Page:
Channel 4 Documentary Explores US Apocalypticism

I’ve just watched The Doomsday Code, a documentary broadcast on Channel 4 on Saturday night. The programme, presented by Tony Robinson, explored the role of “End Times” beliefs in the USA and Africa, and included interviews with a range of proponents and critics.

Robinson began by suggesting that “End Times” beliefs are politically very significant in the US, and scholar Paul Boyer was brought in to confirm this assessment. Richard Land of the Southern Baptist Convention was also keen to assert his political influence:

Reagan’s administration would take our calls, in Bush I they would sometimes take our calls, in this Bush administration his advisors call us. And they say, you know, what’s your take on this issue? What is your perspective on this issue? And that’s as they should do. I mean, you know, you need to pay attention to your base.

Robinson reminds us that Bush had called for Israeli withdrawal from large parts of the West Bank prior to the Iraq War, but that this had changed by 2004; the voiceover is complemented by a smug grin from Land, who goes on to explain that the US should not pressure Israel to do something which the Israeli government thinks is detrimental.

However, God is allowed to pressure the Israeli government, as David Reagan (“David Regen” in the show) of Lion and Lamb Ministries explains:

When Ariel Sharon decided that he was going to give away part of the land of Israel, and was determined to do it, [snaps fingers] he was removed from the scene just like that.

As part of his exploration, Robinson visits a hardware store, where the unidentified shopkeeper is totally unfazed when asked for advice about what to buy in preparation for the Great Tribulation. He suggests self-powered flashlights and the like, as well as various weapons. A person can be Tribulation-ready for about $3000, apparently.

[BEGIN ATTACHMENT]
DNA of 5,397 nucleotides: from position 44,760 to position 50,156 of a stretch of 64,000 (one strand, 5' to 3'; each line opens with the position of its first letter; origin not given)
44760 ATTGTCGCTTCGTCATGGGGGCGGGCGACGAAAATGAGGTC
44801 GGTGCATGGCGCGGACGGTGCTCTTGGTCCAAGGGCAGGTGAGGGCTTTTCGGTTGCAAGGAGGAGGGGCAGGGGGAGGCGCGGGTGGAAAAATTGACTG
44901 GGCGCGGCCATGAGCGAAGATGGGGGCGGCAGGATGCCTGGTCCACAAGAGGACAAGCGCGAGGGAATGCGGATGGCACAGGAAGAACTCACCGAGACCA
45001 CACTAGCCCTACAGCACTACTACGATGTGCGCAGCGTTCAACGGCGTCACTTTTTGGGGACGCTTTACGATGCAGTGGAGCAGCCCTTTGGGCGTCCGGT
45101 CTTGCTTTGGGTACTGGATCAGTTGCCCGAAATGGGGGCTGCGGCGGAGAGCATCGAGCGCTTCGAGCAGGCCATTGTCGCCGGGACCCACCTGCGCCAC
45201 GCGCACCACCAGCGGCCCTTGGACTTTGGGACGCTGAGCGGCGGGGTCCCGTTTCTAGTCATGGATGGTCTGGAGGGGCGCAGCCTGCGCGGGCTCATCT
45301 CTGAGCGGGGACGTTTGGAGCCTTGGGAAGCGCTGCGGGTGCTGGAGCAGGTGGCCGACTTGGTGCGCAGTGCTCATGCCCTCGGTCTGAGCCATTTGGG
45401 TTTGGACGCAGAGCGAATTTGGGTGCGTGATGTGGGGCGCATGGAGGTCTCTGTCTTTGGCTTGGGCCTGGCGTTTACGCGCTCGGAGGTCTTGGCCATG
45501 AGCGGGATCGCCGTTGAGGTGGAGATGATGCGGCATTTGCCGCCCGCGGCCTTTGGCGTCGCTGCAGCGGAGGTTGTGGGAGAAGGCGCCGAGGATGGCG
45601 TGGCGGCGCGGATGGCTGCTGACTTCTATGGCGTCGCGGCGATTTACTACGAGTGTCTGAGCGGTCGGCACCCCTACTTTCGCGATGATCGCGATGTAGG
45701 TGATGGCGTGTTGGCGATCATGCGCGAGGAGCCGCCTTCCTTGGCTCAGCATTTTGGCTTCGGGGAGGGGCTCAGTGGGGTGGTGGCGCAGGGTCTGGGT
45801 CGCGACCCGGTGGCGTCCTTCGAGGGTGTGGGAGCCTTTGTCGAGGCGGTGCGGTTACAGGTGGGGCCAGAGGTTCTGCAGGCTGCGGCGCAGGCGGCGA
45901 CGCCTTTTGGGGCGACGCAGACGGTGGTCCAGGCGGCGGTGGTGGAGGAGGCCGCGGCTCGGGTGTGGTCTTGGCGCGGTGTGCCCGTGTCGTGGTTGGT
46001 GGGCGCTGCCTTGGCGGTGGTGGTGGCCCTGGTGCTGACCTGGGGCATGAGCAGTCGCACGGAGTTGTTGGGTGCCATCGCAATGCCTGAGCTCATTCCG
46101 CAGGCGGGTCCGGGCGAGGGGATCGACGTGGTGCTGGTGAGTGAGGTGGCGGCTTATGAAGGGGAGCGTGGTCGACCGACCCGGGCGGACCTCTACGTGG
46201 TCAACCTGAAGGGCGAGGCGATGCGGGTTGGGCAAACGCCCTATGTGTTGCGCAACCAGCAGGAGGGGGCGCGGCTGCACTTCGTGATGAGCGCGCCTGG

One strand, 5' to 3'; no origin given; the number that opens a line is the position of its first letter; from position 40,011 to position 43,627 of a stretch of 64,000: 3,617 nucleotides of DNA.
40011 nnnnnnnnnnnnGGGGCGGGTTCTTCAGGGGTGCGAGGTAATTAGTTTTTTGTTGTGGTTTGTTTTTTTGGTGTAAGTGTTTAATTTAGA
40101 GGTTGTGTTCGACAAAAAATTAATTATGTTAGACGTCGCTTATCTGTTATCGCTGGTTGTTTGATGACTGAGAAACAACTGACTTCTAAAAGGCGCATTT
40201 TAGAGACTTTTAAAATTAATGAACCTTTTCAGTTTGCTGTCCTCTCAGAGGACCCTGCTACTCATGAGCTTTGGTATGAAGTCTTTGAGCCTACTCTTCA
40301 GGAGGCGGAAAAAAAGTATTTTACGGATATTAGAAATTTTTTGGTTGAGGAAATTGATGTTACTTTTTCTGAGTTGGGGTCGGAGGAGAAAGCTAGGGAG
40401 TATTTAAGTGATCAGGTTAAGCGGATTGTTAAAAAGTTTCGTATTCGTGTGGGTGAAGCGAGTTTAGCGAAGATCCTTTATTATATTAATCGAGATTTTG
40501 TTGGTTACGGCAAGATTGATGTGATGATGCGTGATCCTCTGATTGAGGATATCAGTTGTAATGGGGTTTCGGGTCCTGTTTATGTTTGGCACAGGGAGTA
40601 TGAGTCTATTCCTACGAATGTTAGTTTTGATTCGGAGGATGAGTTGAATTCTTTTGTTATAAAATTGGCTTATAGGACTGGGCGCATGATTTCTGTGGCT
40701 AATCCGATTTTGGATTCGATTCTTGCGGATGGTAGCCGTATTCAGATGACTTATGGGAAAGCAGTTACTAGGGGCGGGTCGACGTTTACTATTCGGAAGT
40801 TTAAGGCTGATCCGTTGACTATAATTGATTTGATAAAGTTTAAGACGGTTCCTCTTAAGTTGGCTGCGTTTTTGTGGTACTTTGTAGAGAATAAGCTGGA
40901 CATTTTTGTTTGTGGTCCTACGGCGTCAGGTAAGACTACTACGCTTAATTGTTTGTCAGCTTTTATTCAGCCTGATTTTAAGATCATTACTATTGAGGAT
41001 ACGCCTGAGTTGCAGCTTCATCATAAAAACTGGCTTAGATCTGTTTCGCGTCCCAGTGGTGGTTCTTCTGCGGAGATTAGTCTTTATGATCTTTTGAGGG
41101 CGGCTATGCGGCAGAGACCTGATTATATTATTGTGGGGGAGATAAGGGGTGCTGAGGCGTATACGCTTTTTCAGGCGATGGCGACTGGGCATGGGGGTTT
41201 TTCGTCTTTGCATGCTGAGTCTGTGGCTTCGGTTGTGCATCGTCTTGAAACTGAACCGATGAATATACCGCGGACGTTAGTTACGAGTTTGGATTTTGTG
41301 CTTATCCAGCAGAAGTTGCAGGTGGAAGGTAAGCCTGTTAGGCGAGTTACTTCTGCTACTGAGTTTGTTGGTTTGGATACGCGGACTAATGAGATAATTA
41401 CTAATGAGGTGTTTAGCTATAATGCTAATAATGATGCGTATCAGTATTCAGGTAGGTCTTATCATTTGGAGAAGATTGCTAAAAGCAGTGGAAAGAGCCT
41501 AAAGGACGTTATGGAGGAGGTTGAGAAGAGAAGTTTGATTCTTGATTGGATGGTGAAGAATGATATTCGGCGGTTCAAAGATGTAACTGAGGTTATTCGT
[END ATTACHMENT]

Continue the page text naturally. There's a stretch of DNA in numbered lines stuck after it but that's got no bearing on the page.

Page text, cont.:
Robinson also visits Israel, where he meets various Christian Zionists, such as Sandra Oster Baras of the Christian Friends of Israeli Communities. CFOIC brings coach-loads of Americans to illegal settlements in the West Bank, where the Israeli inhabitants are given gifts of cash. Other American Christian Zionists tag along with Gershon Salomon of the Temple Mount Faithful as he attempts to deliver a stone slab to the Temple Mount to serve as the foundation stone for the Third Temple. The Americans mutter “Amen” and nod as he and a Christian associate spew out vitriol against the Muslim enemy. We also get to see Sha Stephens of Ness Energy (spelt “Sha Stevens” in the programme and in some other sources), who is drilling for oil:

We’re going to poke a straw into the reservoir which we believe supplies the Arab states. When that happens their production would, should, decline, because we are structurally high to their wells over there. Oil and gas migrate uphill, and so there’s no other place for it to go except Israel.

(I blogged on Sha’s father Hayseed Stephens here; he was also the subject of a Skeptical Inquirer article back in 1999.)

Robinson then heads off to Uganda, where he studies the global impact of “End Times” beliefs. Pastor Dennis Odoi explains the situation:

We are greatly supported by America There’s something about Americans that I really don’t understand. At giving, they’re very good. They support us in training. Many servants of the Lord have been trained by Americans…In Uganda if you don’t go to America, it’s like you’re not a preacher. But you see most of the literature we use is from there. The Bibles we have is [sic] from there. The tapes we have is from there. The preachers who come to minister here are from there. America having the kind of money and the technology, God is using it to support, say, a Third World country like Uganda to spread the Gospel. We thank God for what America is doing in spreading the gospel all over, all over the world.